As promised, I am here to update you on my adventures at Pond Hill Farm. It has been about three weeks since I have arrived but it has felt like longer. Every day presents countless opportunities to learn something new and appreciate a day of hard work. Before I began my journey to Harbor Springs, MI I was living downstate in the small town of Brooklyn, MI. It was there that I wrote my last post and if you recall, as I wrote I was watching snow flurries fall to the ground. I remember feeling exasperated, ready for spring and slightly worried about what the weather would be like when I arrived four hours north of Brooklyn in Harbor Springs. I remember wondering how I would cope with the trials and tribulations of farming (like the weather...the snow, the rain, the sun, the heat) and promising that I would share with you what I have learned from them.

Here is my first:
Sun is Good (in moderation), Rain is Great (in moderation), Frost is Bad (always).

It is kind of ironic that as I now write my second post, it is down pouring. It would probably be safe to say that three weeks ago I would have been cursing the rain for limiting my ability to go for a bike ride or to the beach. Now I have a newly found appreciation for the rain and the ever-changing weather of Northern Michigan. Rain means the plants that I put in the ground yesterday will be thriving tomorrow. Rain means that we don't have to spend countless hours watering all the plants in the greenhouses and hoop houses and soaking up all of our precious ground water resources. A forecast of overnight frost sends everyone into a frenzied panic, frantic to put all of the warm weather seedlings back inside. Sun is always good in moderation, too much can fry the plants (and me for that matter).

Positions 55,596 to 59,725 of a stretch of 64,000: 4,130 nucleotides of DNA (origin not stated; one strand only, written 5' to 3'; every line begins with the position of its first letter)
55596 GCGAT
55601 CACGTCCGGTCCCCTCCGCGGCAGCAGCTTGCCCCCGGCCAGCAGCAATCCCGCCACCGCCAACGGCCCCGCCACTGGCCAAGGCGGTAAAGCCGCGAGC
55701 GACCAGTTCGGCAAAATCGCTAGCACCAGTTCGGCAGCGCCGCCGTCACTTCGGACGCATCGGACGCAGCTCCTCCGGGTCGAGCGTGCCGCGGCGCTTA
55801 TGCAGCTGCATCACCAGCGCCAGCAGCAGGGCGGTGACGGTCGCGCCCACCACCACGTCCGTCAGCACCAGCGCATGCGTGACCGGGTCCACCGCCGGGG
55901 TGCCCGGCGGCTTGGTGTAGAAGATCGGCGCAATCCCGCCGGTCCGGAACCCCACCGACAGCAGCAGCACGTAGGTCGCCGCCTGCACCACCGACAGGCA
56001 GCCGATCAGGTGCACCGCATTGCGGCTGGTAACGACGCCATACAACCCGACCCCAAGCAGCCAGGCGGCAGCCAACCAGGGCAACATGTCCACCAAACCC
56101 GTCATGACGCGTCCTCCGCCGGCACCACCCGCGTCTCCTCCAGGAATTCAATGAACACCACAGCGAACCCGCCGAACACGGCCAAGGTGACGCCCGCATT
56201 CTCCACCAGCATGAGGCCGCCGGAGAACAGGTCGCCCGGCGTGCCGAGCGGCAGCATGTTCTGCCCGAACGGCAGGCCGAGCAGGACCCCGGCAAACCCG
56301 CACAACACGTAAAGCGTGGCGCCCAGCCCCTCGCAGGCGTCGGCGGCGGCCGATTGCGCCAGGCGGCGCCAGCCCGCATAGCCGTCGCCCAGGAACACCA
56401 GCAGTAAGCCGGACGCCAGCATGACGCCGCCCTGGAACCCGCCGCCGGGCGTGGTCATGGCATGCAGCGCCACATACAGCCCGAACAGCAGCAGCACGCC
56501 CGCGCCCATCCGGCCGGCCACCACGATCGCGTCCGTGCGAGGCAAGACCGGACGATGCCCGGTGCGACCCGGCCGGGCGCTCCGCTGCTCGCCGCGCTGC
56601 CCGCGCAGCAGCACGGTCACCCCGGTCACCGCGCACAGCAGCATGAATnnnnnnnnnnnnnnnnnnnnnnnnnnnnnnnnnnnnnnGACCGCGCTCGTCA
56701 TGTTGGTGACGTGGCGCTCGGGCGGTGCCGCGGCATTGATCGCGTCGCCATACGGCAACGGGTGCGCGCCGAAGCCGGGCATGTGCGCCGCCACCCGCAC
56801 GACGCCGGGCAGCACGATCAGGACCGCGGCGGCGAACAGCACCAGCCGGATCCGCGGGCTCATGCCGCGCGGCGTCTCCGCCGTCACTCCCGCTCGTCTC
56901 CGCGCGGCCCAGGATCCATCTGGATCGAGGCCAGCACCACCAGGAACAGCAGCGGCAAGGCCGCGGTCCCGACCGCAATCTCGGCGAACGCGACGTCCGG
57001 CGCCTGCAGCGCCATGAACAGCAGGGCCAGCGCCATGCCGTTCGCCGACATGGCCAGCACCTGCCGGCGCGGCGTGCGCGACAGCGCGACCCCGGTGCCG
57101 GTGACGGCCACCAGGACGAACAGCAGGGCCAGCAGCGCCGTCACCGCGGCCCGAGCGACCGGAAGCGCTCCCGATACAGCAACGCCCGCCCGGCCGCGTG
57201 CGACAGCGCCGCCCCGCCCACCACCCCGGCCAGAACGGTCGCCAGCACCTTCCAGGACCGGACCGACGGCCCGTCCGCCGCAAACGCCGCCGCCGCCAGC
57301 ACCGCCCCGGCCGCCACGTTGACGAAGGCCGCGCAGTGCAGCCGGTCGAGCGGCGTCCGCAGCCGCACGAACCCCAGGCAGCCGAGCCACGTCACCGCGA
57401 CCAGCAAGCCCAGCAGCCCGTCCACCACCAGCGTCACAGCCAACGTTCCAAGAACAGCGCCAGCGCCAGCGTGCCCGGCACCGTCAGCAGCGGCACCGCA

Greenhouse on a rainy day. 
I know that to many, like an experienced farmer or avid gardener these inclinations may seem obvious. Yet to someone like myself who three weeks ago would have been cursing the rain, my experience so far has allowed me to gain a new perspective and appreciate how those who grow their own food whether it be to sell or for their own consumption are dependent on a factor that they have absolutely no control over. It almost sounds well, just a little crazy. Yet without these great flucuations in the weather we wouldn't be able to farm. No sun, no rain, and no changing of the seasons can greatly limit or even put an end to growth. 

The winery and farm store in the fog. 
I am looking forward to updating more about my experience at Pond Hill and about more thrilling (yet equally important) topics than just the weather. The farm has many difference facets; the greenhouses, the cafe, the vineyards, the winery, the farm store, farm education programs, the list goes. Each one has its own story and along with a lesson to be learned.

Until next time....


P.S. Happy spring!

Thursday, May 23, 2013

CT NOFA is Hiring!

You get to go to fun events! And spend time outdoors!
CT NOFA is in search of two new employees! We're looking for a Program and Event Manager and a Marketing, Design and Fundraising Manager.

CT NOFA staff take food very seriously.